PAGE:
Archives For culture

Do you want to get well?

Do we actually want to be well?

Do we actually want to be well?

I’ve been thinking about that question a lot lately.  Because it sounds like a silly question.  If you asked a sick person if they want to get well, chances are you’d get some weird looks.

But as I look at the world around us, I think about the story of Jesus approaching the paralyzed man at the pool.  He’s been laying there for years.  Jesus, inexplicably, picks him out the crowd.  He doesn’t ask how long he’s been there.  He doesn’t ask if he needs help into the pool.  He asks instead,

“Do you want to get well.”

At first, I wondered why Jesus would ask such a question.  But the more I think about it, the more I realize it’s not such a dumb question after all.  Our modern culture is positively obsessed with wellness, health, and self-improvement…

But do we actually want to get well?

The answer to that question, I’m not so sure of.

Continue Reading…


Everyone seems to want it.

Everywhere I look, there are workshops and conferences and books and blogs dedicated to expanding our personal reach.  Growing our platforms.  Becoming better leaders of more people.  Apparently, that’s the goal we should be pursuing, to influence as many people as possible.  We live in a culture of celebrity everything.  Celebrity motivators, celebrity pastors.  Many Christians say the most influential Christian in their life is a celebrity, not a person they personally know.

But what does it even mean to influence people?  To change their opinions?  To motivate them?  To sell them a product?  To win their vote?

It took me a long time to realize that I don’t fit in the mold of the “leader” or “influencer” that everyone seems to say I should be.  My feet don’t fit those shoes.  I can’t be that kind of person who gathers throngs of people willing to follow me.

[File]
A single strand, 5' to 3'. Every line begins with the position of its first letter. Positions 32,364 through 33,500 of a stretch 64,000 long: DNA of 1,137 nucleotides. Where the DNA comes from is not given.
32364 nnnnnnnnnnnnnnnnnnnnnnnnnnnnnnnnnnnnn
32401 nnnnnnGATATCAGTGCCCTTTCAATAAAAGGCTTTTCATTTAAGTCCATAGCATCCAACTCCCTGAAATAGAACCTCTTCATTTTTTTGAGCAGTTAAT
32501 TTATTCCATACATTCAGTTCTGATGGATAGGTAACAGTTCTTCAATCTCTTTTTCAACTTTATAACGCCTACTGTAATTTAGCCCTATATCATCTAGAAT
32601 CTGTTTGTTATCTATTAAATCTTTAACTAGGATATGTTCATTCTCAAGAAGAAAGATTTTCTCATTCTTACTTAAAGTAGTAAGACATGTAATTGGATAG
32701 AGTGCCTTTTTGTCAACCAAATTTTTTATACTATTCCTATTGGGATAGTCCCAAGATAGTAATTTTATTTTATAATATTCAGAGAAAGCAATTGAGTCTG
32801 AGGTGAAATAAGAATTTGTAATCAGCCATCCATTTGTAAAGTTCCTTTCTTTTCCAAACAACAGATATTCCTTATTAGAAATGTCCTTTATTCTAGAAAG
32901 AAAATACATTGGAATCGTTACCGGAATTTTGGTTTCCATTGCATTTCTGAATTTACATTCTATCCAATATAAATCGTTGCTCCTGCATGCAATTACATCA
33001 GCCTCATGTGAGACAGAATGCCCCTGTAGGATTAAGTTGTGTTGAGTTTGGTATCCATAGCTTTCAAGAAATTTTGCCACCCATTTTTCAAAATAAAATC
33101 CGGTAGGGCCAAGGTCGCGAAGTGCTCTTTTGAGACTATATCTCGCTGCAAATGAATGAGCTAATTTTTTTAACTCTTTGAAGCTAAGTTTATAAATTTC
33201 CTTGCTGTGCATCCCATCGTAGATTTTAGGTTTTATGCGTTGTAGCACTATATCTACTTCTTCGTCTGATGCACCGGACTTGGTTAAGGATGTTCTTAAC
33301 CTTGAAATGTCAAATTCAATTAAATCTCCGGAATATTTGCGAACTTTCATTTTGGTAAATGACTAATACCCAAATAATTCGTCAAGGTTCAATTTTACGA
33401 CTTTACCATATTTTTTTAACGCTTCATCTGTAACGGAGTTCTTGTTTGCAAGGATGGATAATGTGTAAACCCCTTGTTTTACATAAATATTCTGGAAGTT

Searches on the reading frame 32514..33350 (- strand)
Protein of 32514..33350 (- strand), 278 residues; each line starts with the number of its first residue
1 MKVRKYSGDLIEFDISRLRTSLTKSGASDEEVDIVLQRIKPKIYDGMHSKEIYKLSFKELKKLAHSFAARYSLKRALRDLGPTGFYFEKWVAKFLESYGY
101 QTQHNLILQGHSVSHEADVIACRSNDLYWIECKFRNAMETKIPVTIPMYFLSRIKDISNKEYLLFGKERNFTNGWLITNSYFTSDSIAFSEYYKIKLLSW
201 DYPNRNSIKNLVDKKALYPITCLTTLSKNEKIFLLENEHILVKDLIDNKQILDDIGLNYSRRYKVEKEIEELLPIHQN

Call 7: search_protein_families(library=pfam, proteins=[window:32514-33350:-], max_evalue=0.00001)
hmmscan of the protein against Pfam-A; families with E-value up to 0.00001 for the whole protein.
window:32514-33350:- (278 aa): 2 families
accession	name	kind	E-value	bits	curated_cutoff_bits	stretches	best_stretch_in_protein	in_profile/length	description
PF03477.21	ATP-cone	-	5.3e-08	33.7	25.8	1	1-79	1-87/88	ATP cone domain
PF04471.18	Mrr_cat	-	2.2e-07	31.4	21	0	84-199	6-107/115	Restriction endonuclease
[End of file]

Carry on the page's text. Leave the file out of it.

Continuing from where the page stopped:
But I’ve realized something.  That it’s okay to not be an “influencer” in the sense that we’re being sold “influence.”  It’s okay not to be the “leader” that everyone is supposed to be.

I’m kind of ashamed it took me this long to figure it out.

This is what influence looks like to me. Continue Reading…

There has been a lot of chatter lately about Millennials.Time-Magazine-The-Me-Me-Me-Generation

About how they are leaving the church.

I’m on the high end of the Millennial generation, old enough to be able to look over the expanse of people younger than I, while still getting to be lumped in with all of them, statistically speaking.  My specific age group was at the forefront of the exodus from the church.  You could say we were the trailblazers.

If there’s one word that is applied to Millennials more often than any other, it has to be the ‘E’ word:

Entitled.  Everyone says that Millennials are entitled.  When it comes to figuring out why so many left the church, it’s easy for many of the old guard to say “It’s because they’re a bunch of entitled, self-important narcissists.”

And let me tell you something, Millennials.

You are entitled.